This entry was posted on Tuesday, May 18th, 2010 at 10:27 am and is filed under Spanish Language. You can follow any responses to this entry through the RSS 2.0 feed. You can leave a response, or trackback from your own site.

2 Responses to “Language Learning Technique or Poor Product?”

  1. Dave Says:

    June 4th, 2010 at 8:27 am

    This was a reply comment from Dave at Rameses site

    @Steve – As a professional translator I thought I would comment. Ramses, I hope that is okay. There are literal translations (word for word), and translation of meaning (not word for word), but true to the source language. In addition to being faithful to the source language, which in this case is Spanish, a translator must also keep the target audience in mind. Your sentence example ‘al otro lado de la calle’ is a great example of the difference in word for word translation (the other side of the street) versus a translation of meaning (across the street). In this particular example both are correct so the translator must then look at the target audience and determine which translation best fits. When working with translations, even those in the dictionary, try to think of variations that you could use to say the same thing if your audience were to change. Also keep in mind that “proper Spanish” (normally found in dictionaries, and training materials) does not necessarily match 100% of the time with how people talk. Use your materials as tools but not as absolutes. Does that make sense?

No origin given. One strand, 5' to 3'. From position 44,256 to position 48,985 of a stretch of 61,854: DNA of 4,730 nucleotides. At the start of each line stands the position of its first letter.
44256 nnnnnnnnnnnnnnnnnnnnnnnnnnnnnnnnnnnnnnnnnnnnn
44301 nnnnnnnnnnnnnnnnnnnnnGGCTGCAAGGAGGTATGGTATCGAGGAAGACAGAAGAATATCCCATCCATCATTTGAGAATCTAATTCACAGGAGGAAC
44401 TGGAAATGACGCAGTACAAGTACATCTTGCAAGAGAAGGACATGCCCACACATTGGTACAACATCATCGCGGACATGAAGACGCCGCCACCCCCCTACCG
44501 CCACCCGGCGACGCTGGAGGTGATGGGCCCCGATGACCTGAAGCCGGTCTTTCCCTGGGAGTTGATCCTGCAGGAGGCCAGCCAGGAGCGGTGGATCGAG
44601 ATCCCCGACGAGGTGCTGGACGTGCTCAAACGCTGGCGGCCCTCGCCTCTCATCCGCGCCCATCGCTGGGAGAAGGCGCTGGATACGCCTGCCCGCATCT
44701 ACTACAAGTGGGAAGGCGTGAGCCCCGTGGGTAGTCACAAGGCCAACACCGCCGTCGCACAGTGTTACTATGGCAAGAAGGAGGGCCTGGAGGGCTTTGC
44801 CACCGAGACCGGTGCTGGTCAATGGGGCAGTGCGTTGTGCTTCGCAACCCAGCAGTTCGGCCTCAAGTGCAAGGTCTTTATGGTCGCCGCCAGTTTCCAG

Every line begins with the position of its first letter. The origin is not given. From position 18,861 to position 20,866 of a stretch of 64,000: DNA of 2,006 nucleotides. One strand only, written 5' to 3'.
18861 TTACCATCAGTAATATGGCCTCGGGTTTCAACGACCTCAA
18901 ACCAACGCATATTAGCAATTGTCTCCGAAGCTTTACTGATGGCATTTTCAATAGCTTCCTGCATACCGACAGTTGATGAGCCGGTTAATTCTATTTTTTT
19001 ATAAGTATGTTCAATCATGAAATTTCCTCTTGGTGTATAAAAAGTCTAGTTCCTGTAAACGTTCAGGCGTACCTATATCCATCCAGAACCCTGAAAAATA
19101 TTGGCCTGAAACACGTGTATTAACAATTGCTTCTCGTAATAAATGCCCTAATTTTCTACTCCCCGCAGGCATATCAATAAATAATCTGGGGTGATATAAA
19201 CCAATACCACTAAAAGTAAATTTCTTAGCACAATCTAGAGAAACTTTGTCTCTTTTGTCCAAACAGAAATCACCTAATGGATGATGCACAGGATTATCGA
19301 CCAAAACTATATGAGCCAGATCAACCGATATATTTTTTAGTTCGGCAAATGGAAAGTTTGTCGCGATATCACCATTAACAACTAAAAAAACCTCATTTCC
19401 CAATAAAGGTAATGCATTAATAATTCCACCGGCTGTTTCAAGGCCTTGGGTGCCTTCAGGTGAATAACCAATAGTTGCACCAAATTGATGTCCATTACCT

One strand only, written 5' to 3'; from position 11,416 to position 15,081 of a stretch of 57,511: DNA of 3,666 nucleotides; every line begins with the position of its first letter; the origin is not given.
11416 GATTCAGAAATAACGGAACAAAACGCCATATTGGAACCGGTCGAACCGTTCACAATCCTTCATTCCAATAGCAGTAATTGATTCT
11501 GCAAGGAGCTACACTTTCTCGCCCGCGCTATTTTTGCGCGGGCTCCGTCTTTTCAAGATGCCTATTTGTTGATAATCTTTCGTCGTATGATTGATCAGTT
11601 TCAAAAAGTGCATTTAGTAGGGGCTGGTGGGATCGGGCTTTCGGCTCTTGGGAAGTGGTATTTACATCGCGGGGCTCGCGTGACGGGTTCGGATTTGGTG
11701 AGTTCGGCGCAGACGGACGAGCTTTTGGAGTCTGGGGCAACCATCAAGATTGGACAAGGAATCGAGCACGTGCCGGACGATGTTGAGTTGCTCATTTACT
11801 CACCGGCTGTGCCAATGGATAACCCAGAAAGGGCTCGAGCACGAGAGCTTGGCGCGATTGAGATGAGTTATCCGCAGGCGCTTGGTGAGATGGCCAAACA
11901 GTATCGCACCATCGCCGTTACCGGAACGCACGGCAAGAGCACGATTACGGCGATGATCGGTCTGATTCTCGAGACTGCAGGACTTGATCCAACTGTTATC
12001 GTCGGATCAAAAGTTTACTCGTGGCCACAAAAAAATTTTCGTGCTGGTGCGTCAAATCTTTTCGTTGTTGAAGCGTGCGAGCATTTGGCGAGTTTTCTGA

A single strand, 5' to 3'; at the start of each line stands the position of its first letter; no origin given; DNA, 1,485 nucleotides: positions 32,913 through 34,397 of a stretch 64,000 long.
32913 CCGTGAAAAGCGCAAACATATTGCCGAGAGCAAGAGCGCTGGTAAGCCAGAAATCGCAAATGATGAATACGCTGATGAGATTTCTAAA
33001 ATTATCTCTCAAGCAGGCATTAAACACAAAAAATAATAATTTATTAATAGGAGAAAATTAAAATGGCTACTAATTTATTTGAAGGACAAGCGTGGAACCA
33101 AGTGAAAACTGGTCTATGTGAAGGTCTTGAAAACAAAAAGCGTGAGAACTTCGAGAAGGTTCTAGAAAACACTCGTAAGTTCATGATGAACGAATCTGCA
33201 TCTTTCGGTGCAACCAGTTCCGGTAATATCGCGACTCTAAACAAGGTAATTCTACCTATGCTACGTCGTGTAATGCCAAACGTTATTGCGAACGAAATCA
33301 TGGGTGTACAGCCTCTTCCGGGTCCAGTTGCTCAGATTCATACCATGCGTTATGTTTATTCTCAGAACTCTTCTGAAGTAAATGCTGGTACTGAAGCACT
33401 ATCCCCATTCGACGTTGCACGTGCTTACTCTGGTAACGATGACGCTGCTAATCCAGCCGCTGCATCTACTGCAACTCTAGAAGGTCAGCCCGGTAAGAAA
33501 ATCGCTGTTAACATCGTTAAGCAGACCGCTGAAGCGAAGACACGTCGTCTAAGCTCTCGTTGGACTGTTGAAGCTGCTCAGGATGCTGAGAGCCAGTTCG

Steve, I hope you don’t mind that I stepped in and commented to your post. I hope, too, that was able to shed some light and not confuse the situation.

    P.S. I, too, am anxious for the next Newsletter.

  2. stephen Says:

    June 4th, 2010 at 8:28 am


    Thanks for the reply, I found in reading you comment a number of times that it helped clarify the question I had. Whist I understand from a translators point of view, the meaning and literal should be compared when deciding on any translation, I have purchased a language product to learn Spanish, not to be impressed by a translators immense vocabulary in my native language (in this case English) and their creative ability in using it.

    So my question really was is there a valid teaching methodology being used here,when a company uses different translations in the native language for the same target language sentence or is it a better teaching methodology to show consistency across a particular training product?

    Across different products, I understand I will come across various translations as the mind of the translator come through. But I hope that as I improve my Spanish from complete beginner to a more intermediate level, I will then be able to take account of this. ‘Use your materials as tools but not as absolutes.’ is a good quote. I also hope you don’t mind, but as I have also posed this question on my website I have copied your reply there as well. Any problem with that then let me know.